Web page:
rural road Ian Cumming/ZumaPress

Chi soffrirà di più a causa del cambiamento climatico?

SEATTLE – Alcuni anni fa io e Melinda siamo andati a trovare un gruppo di coltivatori di riso a Bihar, India, una delle regioni maggiormente colpite dalle alluvioni. Erano tutti estremamente poveri e dipendenti principalmente dal riso che coltivavano per sostenere le loro famiglie. Ci raccontarono che con l’arrivo delle piogge monsoniche ogni anno, i fiumi si ingrossano e minacciano le coltivazioni e le loro fattorie. Loro scommettono sempre sul fatto che le loro fattorie vengano risparmiate, ma è una scommessa che spesso perdono e una volta perso il raccolto vanno in città in cerca di un lavoro qualsiasi per sfamare le proprie famiglie. L’anno successivo tornano comunque alla fattoria (spesso più poveri di prima) pronti a ricominciare a coltivare il riso.

La nostra visita ci ha ricordato che per le famiglie più povere la vita è un esercizio di equilibrio senza rete di salvataggio. Non hanno accesso alle sementi arricchite, ai fertilizzanti, ai sistemi di irrigazione o ad altre tecnologie vantaggiose come i coltivatori dei paesi ricchi. E non hanno neppure un’assicurazione sui raccolti per proteggersi dalle eventuali perdite. Un solo colpo di sfortuna (una carestia, un’alluvione o una malattia) basta a farli diventare più poveri e a soffrire la fame.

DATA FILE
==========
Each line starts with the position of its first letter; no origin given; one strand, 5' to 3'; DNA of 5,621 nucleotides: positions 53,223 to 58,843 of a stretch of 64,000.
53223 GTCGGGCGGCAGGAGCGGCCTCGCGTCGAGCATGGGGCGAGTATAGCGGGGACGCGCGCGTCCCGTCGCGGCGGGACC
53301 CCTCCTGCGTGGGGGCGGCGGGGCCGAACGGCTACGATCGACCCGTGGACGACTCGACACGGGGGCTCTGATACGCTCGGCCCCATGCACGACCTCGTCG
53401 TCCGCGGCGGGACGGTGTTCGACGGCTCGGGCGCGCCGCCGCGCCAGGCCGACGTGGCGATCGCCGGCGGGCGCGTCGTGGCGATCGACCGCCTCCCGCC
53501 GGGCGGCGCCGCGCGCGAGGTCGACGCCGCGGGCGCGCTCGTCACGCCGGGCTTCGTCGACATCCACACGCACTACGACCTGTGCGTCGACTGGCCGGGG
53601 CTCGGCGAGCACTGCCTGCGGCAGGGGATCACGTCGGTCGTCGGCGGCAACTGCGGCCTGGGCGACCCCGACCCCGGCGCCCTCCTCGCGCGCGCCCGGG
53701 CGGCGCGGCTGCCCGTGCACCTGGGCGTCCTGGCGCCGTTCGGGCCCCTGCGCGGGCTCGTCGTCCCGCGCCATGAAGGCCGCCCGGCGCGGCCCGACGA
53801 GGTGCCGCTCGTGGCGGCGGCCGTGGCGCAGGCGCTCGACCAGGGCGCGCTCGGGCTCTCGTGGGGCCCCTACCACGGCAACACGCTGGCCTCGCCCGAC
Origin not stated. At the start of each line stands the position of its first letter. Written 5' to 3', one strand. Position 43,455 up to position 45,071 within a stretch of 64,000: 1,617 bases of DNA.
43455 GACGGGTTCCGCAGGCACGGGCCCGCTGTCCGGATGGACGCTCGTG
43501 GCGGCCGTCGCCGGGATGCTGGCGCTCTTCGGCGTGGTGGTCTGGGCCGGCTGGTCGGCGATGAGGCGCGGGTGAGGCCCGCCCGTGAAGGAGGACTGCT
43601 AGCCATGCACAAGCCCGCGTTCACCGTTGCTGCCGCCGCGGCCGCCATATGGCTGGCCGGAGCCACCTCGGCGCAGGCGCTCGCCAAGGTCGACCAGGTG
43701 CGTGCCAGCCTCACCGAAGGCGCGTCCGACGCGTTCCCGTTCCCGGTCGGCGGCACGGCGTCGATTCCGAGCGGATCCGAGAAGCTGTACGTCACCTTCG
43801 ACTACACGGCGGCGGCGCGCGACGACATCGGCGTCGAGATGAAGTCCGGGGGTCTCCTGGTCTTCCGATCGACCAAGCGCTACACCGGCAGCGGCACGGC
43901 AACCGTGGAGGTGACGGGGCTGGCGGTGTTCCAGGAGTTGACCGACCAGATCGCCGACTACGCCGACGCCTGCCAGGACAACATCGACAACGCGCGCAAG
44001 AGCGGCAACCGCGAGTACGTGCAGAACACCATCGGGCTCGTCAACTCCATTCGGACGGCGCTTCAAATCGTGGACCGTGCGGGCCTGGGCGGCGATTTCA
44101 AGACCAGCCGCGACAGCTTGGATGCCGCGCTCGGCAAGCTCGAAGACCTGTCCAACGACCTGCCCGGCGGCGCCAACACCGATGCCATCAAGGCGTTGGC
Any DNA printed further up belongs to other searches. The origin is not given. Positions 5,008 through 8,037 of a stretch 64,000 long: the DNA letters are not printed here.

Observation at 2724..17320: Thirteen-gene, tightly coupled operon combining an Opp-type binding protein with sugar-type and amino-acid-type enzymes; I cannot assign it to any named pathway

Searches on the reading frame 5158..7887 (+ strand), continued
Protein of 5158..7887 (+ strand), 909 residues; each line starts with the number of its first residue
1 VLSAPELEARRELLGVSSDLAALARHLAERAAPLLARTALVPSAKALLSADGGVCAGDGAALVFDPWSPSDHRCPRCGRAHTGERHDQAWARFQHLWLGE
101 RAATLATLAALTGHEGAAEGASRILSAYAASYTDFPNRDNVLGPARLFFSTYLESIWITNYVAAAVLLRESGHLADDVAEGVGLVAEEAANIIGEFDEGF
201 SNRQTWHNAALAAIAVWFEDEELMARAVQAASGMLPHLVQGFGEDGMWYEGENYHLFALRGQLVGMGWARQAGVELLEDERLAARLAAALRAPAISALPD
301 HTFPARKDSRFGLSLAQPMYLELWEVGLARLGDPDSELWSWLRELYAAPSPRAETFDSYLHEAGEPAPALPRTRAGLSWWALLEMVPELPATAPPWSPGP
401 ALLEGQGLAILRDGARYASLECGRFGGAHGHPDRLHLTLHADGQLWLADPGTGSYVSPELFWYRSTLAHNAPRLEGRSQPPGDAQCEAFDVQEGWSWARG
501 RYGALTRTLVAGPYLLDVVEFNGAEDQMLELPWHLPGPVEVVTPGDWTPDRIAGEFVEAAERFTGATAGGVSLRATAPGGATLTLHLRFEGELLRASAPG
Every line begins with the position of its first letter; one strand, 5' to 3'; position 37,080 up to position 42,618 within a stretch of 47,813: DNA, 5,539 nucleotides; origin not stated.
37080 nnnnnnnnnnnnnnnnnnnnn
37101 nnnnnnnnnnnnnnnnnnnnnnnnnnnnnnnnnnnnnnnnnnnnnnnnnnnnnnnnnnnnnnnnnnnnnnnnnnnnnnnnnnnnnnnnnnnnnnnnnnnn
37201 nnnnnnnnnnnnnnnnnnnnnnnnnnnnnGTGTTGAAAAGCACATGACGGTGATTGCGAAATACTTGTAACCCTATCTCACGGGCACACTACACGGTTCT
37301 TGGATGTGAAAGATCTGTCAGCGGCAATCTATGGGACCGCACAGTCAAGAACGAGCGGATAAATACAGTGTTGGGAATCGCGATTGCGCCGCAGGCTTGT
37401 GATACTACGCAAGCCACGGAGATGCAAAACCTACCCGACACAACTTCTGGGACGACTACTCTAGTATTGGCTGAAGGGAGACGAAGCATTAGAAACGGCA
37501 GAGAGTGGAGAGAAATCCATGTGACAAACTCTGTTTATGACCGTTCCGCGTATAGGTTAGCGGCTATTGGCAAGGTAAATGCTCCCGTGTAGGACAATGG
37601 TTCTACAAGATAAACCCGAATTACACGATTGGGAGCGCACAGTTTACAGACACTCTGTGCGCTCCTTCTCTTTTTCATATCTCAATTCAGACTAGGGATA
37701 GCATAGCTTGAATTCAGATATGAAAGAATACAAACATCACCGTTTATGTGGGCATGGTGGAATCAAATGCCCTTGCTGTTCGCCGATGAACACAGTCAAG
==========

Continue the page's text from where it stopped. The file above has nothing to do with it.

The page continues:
Oggi il cambiamento climatico aggiunge un ulteriore rischio alle loro vite. L’aumento delle temperature nei prossimi decenni porterà ad ulteriori problematiche per l’agricoltura, in particolar modo nelle zone tropicali. I raccolti non riusciranno a crescere a causa della scarsità o dell’abbondanza delle piogge, mentre i parassiti aumenteranno con il clima più caldo e distruggeranno i raccolti.

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